Iranian President Hassan Rouhani sits next to Hassan Khomeini, the grandson of the Islamic Republic’s founder Ayatollah Ruhollah Khomeini, during a ceremony commemorating the death of Ruhollah Khomeini's son, in Tehran on October 23, 2017. (Handout/Reuters)

Escalating tensions with the United States have stirred nationalist sentiment in Iran, giving its hard-liners an opportunity to more fiercely target critics and settle old scores, rights advocates and analysts say.

The clampdown on activists, journalists and even politicians has served as a warning to pro-reform leaders who have pushed for a more tolerant and open Iran.

In recent weeks, hard-line judges have confined a reformist ex-president to his home, sentenced pro-reform leaders to prison and opened a criminal investigation into BBC’s Persian-language channel for conspiracy to harm national security.

They also placed travel restrictions on the family of late president Ali Akbar Hashemi Rafsanjani, another reformer, and on Wednesday an appeals court upheld a sentence for a pro-reform activist on national security charges.

The rivalries predate the current turmoil with the United States. But the moves also come as hostilities between the two countries have reached a fever pitch. Last month, President Trump announced a new strategy to combat Iran, blasting its government as a “fanatical regime” that has “spread death, destruction and chaos all around the globe.”

Supreme Leader Ayatollah Ali Khamenei said in a televised speech Nov. 2 that Iran won’t stop developing defense capabilities. (Reuters)

Trump also refused to certify Iran’s compliance with a nuclear deal it signed with world powers in 2015, threatening a landmark accord that curbed Iranian nuclear activities in exchange for the lifting of sanctions.

“Trump’s Iran policy makes it much easier for Iranian hard-liners to put the country on a war footing, crack down on civil society and invoke Iranian nationalism as a rallying cry,” said Nader Hashemi, director of the Center for Middle East Studies at the University of Denver.

Hard-liners in the judiciary and security and religious establishments “have been saying to the Iranian public: ‘See, we told you so’ ” about the hardening of U.S. policy, he said.

And that has given them space to “suffocate the reformists,” said Omid Memarian, deputy director of the New York-based Center for Human Rights in Iran.

But while Iran’s reformists have suffered far worse, the timing of the most recent moves has stoked particular concern.

Trump’s rhetoric may have offered an opening in which to ramp up pressure. But the convictions, arrests and other restrictions also follow the May reelection of moderate President Hassan Rouhani, a reformist ally who harshly condemned hard-liners’ more authoritarian tendencies during the campaign.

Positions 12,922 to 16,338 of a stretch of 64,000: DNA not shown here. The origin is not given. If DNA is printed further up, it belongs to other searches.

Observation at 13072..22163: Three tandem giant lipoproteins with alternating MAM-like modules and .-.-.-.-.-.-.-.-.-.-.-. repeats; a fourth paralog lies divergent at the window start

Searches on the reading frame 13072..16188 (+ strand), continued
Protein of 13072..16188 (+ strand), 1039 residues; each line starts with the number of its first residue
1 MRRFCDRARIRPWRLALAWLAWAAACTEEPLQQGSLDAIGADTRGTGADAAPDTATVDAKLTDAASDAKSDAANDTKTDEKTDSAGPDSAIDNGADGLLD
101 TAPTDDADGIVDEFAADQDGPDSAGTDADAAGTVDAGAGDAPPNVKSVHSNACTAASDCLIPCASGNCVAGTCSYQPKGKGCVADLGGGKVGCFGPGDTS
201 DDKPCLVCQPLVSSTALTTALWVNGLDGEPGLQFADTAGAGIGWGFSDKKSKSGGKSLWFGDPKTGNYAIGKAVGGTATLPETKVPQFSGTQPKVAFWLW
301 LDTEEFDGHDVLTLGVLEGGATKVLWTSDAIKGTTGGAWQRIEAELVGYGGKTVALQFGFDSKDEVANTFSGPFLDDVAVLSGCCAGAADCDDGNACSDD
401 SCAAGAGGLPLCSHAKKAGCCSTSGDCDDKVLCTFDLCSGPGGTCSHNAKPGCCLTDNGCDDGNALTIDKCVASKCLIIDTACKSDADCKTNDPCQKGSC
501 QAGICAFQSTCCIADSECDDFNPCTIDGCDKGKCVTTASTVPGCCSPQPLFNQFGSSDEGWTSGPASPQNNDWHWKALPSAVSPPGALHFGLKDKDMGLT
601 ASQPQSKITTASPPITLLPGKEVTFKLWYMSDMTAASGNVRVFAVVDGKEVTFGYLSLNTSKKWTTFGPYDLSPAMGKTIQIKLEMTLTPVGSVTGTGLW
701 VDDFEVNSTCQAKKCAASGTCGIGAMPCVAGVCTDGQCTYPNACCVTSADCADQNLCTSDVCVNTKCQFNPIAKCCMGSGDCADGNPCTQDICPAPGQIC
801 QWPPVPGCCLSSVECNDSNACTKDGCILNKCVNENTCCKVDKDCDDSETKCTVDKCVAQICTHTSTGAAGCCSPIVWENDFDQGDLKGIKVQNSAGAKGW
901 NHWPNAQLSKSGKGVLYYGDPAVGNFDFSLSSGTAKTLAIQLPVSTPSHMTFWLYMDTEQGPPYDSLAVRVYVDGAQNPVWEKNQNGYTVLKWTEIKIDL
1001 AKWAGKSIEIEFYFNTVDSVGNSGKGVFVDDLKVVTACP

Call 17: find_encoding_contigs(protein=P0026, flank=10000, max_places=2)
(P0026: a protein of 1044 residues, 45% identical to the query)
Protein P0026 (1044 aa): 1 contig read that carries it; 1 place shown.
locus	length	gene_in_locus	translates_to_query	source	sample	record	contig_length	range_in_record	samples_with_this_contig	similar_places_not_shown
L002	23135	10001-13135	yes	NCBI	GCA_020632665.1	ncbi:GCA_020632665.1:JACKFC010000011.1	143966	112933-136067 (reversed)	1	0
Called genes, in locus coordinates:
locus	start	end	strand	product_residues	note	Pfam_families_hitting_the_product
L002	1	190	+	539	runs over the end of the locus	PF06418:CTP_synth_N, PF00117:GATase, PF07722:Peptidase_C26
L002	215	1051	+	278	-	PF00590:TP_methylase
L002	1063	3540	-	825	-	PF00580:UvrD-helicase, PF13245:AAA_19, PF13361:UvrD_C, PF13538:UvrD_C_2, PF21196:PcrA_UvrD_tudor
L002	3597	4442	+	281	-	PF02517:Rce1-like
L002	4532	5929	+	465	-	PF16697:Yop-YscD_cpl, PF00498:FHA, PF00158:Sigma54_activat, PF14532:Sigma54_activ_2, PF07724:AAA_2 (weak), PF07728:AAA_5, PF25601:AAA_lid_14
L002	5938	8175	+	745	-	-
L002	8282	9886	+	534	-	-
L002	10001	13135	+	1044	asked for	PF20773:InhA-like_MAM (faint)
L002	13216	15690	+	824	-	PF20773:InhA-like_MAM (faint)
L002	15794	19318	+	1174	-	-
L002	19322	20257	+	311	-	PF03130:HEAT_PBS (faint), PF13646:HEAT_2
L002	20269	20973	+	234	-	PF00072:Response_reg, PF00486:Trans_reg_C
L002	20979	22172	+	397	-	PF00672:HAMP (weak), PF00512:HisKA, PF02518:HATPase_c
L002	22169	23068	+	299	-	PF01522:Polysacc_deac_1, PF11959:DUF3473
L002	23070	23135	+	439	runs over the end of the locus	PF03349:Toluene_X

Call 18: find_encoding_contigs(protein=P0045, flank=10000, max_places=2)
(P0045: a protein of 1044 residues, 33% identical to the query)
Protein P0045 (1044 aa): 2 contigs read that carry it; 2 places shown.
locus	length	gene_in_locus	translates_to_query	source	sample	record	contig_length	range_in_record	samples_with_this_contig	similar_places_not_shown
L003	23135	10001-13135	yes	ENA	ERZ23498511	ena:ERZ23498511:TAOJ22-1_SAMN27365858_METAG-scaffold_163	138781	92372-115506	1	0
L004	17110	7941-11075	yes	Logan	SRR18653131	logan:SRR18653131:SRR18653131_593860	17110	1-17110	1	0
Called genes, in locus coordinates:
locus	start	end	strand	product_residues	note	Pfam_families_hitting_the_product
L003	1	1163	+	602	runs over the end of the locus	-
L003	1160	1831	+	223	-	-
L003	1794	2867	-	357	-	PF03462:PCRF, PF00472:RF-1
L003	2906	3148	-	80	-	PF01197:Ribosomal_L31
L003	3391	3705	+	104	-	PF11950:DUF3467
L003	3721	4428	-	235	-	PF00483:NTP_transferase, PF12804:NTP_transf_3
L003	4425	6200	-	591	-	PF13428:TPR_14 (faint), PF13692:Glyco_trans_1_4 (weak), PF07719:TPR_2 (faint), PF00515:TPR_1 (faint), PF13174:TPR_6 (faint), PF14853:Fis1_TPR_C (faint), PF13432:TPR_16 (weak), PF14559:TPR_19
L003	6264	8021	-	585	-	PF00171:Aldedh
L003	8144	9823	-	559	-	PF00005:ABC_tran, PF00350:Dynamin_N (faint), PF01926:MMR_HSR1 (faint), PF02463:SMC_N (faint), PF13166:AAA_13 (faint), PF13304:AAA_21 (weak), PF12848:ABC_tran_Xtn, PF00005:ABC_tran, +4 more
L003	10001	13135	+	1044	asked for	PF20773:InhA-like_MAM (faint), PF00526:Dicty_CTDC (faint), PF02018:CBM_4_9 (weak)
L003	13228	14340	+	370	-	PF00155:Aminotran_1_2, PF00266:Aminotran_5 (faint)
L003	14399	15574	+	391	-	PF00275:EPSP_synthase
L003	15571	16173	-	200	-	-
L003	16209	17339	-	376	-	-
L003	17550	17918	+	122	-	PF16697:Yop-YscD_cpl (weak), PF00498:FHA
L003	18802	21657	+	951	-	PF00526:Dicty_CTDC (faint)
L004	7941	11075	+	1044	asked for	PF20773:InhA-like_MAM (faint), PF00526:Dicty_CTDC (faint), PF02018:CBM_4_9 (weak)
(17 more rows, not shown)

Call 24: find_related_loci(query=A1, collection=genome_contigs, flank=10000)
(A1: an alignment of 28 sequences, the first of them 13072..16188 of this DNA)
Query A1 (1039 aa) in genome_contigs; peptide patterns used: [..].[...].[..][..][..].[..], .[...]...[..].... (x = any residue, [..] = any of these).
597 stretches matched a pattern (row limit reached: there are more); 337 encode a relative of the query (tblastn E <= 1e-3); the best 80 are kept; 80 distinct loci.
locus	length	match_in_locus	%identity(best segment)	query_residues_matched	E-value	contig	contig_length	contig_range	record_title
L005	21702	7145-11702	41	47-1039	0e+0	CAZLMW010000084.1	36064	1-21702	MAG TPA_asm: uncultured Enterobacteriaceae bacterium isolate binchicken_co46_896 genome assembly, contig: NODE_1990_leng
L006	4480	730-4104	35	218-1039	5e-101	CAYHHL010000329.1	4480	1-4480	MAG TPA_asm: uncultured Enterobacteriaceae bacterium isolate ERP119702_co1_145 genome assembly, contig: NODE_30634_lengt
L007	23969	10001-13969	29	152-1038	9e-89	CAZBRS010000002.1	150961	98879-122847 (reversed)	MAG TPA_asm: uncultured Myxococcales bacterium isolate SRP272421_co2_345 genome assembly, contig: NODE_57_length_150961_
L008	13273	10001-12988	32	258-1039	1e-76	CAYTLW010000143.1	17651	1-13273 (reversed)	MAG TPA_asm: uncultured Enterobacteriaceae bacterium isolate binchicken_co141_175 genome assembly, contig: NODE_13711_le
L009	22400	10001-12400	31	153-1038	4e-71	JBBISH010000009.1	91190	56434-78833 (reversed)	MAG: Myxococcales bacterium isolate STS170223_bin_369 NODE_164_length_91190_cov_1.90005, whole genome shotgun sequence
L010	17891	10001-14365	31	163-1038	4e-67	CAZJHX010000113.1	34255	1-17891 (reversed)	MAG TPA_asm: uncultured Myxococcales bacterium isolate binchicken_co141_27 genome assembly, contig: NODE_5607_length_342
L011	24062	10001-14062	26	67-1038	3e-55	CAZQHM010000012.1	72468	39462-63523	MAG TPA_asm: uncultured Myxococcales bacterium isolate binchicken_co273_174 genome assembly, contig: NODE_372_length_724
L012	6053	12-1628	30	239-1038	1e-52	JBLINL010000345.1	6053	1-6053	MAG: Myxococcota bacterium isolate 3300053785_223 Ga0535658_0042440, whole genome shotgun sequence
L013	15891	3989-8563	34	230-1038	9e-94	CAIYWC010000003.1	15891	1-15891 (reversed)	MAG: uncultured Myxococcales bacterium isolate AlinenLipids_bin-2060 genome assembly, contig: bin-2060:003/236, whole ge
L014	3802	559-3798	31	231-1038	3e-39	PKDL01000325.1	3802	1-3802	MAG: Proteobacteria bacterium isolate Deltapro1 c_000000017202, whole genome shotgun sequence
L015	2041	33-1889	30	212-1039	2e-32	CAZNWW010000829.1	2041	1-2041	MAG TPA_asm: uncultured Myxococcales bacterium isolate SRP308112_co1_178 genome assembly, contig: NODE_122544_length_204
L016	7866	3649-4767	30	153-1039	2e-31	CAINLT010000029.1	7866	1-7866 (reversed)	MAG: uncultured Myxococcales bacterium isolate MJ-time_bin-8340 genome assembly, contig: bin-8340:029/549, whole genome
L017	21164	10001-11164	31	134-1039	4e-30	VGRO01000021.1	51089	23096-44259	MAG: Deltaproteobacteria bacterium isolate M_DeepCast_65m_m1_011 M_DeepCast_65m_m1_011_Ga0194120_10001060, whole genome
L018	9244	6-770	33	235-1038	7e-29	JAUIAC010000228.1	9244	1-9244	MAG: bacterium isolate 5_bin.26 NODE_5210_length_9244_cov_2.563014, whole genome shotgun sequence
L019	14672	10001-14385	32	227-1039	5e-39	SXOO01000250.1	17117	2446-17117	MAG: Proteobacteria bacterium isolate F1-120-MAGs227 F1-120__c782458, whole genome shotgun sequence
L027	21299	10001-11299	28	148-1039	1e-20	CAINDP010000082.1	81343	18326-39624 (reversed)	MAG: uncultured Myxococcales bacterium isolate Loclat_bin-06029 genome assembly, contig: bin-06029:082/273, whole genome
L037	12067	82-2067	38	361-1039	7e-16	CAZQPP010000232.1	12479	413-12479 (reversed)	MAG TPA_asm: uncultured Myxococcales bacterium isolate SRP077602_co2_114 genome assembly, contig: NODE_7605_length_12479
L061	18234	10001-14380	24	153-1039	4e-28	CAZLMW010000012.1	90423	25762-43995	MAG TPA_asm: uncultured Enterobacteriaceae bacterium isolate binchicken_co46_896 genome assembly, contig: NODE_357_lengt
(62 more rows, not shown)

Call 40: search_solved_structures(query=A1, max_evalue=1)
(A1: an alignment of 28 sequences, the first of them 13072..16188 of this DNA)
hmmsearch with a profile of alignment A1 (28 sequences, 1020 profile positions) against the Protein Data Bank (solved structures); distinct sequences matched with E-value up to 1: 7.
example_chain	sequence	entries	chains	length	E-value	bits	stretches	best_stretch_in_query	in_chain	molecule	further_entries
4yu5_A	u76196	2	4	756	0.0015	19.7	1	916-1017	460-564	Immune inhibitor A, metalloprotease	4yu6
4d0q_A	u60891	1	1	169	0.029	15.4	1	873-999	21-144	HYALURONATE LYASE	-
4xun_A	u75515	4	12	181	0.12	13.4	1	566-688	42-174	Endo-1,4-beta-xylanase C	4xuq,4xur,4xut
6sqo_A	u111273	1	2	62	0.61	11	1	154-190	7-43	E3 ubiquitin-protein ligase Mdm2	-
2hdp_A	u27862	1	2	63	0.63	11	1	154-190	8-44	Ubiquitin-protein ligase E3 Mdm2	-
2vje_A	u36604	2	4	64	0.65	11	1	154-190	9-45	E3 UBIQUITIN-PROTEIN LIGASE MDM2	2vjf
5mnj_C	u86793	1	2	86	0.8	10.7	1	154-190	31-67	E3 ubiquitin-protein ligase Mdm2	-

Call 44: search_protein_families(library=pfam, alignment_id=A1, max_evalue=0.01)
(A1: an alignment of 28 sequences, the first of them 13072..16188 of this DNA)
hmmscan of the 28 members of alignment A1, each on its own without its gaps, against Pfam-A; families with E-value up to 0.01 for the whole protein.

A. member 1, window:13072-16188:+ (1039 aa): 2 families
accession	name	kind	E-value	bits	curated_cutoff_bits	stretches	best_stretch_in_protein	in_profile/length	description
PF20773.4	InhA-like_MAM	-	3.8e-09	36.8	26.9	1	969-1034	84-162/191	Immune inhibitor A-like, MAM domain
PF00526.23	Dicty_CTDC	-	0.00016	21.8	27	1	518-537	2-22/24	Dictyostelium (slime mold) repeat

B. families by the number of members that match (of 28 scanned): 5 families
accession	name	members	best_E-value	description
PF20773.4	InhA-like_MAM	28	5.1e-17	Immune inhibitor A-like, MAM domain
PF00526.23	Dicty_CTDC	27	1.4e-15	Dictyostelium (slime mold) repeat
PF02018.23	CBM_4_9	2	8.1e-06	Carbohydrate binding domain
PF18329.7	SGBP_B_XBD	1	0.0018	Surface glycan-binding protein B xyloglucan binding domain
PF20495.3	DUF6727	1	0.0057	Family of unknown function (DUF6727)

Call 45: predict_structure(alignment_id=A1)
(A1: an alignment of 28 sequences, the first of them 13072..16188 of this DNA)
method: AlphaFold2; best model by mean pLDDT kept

For years, the divide between hard-liners and reformists has colored — and fractured — Iranian politics, beginning with former president Mohammad Khatami’s efforts in the 1990s to nudge the system toward reform. Khatami, who remains popular, is barred by authorities from speaking to or appearing in the media. Last month, security forces prevented him from leaving his home, according to local media reports, effectively putting him under house arrest.

Khatami’s vision for a less rigid and more tolerant Islamic Republic, established in 1979, prompted Iran’s powerful Revolutionary Guard — then just a paramilitary organization — to enter politics and back Iranian conservatives.

The enmity between the two sides came to a head in 2009, when reformists challenged the disputed results of that year’s presidential election. Mass demonstrations alarmed the regime, which responded with a brutal crackdown and sweeping arrests. The reform movement appeared all but decimated, and hopes for a comeback were dim.

But Rouhani’s presidency, coupled with recent victories for reformists in parliamentary and municipal elections, have again amplified pro-reform voices, much to the hard-liners’ chagrin.

The most recent moves probably “were initiated to blunt any prospect for a reformist revival,” said Suzanne Maloney, an expert on Iran at the Brookings Institution, adding that “the surge of chauvinism provoked by Trump’s speech gave [Supreme Leader] Khamenei some additional room for maneuver.”

In an article published late last month, a news outlet linked with the Revolutionary Guard called the ongoing investigation into BBC Persian, including the seizure of local journalists’ assets, part of the “spoils of war” in Iran’s conflict with the West.

The ability of the United States to greatly affect Iran’s domestic politics is still limited, and reformists, too, will unite with conservatives to oppose any outside aggression. But even beyond the recent crackdown, analysts have pointed to noticeable shifts.

In his Oct. 13 speech, Trump said he would sanction Iran’s Revolutionary Guard, more aggressively target its missile program and work with regional allies to counter its support for proxies.

“Hard-liners in both the U.S. and Iran have a mutually reinforcing effect on each other” because they tend to bolster the other side’s worldview, Hashemi said.

“After Trump was elected, Khamenei gave a speech blasting liberal democracy for producing such an electoral outcome, telling Iranian youth that their fascination with the West was misplaced,” he said.

And while Rouhani was the reformists’ main hope for progress, he remains a pragmatist and has tempered some of his own criticism of hard-line institutions like the Revolutionary Guard.

Since starting his second term, Rouhani, who pinned his presidency on the success of the nuclear deal, has worked to “keep himself in the conservative camp in case something unexpected happens” with the United States, Memarian said.

“He might think that he wouldn’t survive if the nuclear deal collapsed and he was fighting with hard-liners over domestic issues at the same time,” he said.